Tuesday, July 24, 2012

An email I sent to Dave Dalsky, receiving no reply

I may have mentioned that David Dalsky expressed an unwillingness to exchange email addresses, which, under the circumstances, is something I assume is a sign of an "unfriendly" element. By that I mean intelligence operatives that are attempting to shield themselves from communicating with me in writing, leaving a record of text that I can subsequently use against them vis-a-vis the authorities or a court of law. I have submitted email communications with CIA officers such as Glenn Paquette, Anthony Blackman, Sasha Peterka, and on this blog I've even posted an exchange with Jamie Roughan.

Anyway, the following is a message I sent to David Dalsky--at the email address posted on the Kyoto University website--after one of a number of recent conversations along the banks of the Kamogawa river. He wasn't aware that I had looked up his information on the Kyoto University website, unless the people I'd informed at the American consulate let him know that I'd reported him and indicated a link in the message I sent to the consulate. 

In any case, he didn't respond to the message for several days, and without further ado, I decided to post an account of my encounters with this individual.

Had he responded to the email, it may have shown that a degree of openness and non-hostile intentions had evolved, but alas, no response.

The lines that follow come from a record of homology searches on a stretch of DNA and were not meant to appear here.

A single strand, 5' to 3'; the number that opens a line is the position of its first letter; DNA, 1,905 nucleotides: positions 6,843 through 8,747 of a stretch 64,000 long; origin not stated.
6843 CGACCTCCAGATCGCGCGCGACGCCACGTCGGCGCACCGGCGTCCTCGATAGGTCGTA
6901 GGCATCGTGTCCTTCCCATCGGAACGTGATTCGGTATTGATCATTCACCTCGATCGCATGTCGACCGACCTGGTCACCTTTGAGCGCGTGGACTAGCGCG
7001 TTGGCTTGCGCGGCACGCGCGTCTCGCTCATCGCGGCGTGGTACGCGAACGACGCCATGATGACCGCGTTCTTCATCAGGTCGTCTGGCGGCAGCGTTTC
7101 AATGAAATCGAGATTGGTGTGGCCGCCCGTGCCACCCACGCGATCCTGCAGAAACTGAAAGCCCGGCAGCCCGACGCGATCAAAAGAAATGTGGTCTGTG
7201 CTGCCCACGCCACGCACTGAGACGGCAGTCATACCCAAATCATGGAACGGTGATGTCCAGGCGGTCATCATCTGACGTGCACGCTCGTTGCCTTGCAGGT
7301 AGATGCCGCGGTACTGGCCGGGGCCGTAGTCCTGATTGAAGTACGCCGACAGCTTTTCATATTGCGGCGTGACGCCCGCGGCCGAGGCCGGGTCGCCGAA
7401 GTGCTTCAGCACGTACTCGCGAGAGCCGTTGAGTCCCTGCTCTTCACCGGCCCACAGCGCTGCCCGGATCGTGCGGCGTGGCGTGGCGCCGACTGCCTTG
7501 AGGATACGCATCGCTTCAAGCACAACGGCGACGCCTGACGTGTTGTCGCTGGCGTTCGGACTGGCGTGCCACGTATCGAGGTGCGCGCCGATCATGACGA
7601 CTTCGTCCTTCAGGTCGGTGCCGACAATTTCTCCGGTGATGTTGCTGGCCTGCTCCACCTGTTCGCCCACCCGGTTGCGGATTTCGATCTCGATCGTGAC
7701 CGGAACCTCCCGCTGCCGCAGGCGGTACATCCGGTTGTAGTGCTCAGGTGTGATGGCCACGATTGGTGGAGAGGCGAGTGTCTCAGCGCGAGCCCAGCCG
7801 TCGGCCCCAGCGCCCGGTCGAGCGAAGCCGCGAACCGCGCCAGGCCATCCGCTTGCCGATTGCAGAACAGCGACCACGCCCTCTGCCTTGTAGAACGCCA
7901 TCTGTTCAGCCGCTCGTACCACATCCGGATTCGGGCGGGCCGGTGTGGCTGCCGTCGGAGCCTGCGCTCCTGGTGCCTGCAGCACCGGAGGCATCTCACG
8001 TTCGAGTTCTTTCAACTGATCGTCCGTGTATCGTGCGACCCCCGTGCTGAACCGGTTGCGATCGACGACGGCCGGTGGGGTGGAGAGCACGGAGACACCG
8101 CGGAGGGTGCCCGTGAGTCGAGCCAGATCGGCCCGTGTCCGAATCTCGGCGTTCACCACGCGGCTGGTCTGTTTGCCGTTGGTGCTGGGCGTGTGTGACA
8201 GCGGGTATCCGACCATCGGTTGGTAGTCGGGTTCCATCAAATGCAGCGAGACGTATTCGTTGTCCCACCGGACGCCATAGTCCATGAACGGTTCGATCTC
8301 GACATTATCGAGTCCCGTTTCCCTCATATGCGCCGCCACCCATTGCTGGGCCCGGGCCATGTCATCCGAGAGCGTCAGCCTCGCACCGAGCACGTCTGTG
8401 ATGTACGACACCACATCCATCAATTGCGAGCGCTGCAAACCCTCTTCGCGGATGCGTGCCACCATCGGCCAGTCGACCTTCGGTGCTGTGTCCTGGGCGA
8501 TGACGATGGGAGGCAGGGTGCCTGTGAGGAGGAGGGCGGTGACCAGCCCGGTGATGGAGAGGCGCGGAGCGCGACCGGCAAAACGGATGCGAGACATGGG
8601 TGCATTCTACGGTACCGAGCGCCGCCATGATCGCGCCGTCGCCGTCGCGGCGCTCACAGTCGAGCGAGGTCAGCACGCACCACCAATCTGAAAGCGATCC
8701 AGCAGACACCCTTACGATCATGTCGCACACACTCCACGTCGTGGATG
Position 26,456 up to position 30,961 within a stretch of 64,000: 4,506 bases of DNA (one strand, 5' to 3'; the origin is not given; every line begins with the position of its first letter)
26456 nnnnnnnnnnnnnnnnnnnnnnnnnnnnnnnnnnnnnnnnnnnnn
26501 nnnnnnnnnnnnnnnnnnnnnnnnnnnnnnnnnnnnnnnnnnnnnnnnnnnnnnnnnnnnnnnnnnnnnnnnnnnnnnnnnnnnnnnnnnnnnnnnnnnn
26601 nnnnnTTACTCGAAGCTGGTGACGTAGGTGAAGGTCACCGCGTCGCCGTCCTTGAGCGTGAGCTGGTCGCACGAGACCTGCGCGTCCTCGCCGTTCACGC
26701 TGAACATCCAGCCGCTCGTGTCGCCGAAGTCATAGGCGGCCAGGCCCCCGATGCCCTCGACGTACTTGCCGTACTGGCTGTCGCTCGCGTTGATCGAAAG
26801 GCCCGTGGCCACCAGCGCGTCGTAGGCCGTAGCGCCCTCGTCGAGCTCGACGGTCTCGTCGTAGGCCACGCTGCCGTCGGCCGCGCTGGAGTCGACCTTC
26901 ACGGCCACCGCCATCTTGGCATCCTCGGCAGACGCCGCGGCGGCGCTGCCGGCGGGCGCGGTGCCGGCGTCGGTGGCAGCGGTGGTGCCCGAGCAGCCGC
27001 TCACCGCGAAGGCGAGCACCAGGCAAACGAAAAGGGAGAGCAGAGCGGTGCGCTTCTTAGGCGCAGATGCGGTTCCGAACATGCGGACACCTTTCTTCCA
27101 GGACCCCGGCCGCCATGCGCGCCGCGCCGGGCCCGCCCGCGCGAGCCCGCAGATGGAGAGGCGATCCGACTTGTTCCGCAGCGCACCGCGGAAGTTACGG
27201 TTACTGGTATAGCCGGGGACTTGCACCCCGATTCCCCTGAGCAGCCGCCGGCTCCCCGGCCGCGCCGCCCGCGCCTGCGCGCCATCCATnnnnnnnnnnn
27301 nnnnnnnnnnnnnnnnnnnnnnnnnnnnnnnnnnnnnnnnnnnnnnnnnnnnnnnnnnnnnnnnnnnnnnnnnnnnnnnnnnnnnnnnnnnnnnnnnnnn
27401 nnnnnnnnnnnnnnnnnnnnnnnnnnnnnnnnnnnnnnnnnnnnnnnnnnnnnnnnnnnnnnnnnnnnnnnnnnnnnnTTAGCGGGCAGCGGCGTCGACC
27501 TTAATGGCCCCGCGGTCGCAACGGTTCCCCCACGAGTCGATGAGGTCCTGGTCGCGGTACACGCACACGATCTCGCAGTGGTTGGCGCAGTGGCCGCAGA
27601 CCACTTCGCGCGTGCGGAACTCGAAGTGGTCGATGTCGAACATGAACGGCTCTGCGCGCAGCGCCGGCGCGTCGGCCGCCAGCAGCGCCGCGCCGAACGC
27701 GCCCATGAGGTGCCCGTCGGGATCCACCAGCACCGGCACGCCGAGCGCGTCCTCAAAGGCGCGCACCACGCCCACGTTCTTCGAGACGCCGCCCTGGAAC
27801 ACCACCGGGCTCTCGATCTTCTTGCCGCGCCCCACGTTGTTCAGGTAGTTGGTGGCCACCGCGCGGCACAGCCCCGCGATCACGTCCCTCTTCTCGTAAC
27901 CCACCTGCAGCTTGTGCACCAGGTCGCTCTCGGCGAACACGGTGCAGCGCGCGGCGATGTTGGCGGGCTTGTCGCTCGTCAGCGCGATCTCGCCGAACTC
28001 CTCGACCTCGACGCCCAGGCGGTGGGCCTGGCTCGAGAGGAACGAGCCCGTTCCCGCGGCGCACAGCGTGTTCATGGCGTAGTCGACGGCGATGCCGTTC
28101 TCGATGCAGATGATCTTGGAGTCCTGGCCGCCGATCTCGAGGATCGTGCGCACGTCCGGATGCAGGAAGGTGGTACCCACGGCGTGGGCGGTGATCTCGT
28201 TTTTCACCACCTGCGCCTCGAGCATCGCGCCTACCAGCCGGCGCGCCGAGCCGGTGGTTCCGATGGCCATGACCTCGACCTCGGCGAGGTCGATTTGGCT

The email mentions Jews and Israelis as there have been several incidents involving American and British Jews that I have reported to the consulate in the past, and there is a connection between Freemasonry and Judaism, which I will examine in a separate post. There is connection between Freemasons and the yakuza, and there used to be a readily apparent connection between Israelis and the yakuza on the streets of Kyoto (briefly described in the email). In all fairness, there is a well-known connection between Iranians and the yakuza, too. 

I've avoided posting an entry on "The Jewish Connection", for example, as I've done with respect to the "Irish Connection", but there are thematic elements in common that are in need of explication, something I will get around to. There's always a bit of a chilling effect when one says anything critical about the "Jewish Sate" of Israel, for example, so I've been holding off on posting the substantial amount of material about Israeli organized crime collaboration with the yakuza and connections I've noticed to the "intelligence community" here, along with the victim-hood and entitlement conjunction that seems to inform a psychological dimension of their ideology. Furthermore, the problem with the Israelis and Jews I'd encountered in Kyoto ceased several years ago, and there have been more pressing matters at hand. 

At any rate, the three books relating to Japan's preeminent early statesman, scholar and proponent of Buddhism all involve bigoted anti-Buddhist slants of one sort or another, some of which I've briefly analyzed in previous posts. The point to here is that there is a persistent emphasis on exploiting religion demonstrated by the vast majority of the intelligence operatives, and it shares a generally anti-Buddhist character that parallels that of the authors of the books in question. 

With regard to the intelligence operatives, I take that to signify that either they are Freemasons, or that exploiting religion is a core component of the CIA/MI6 modus operandi.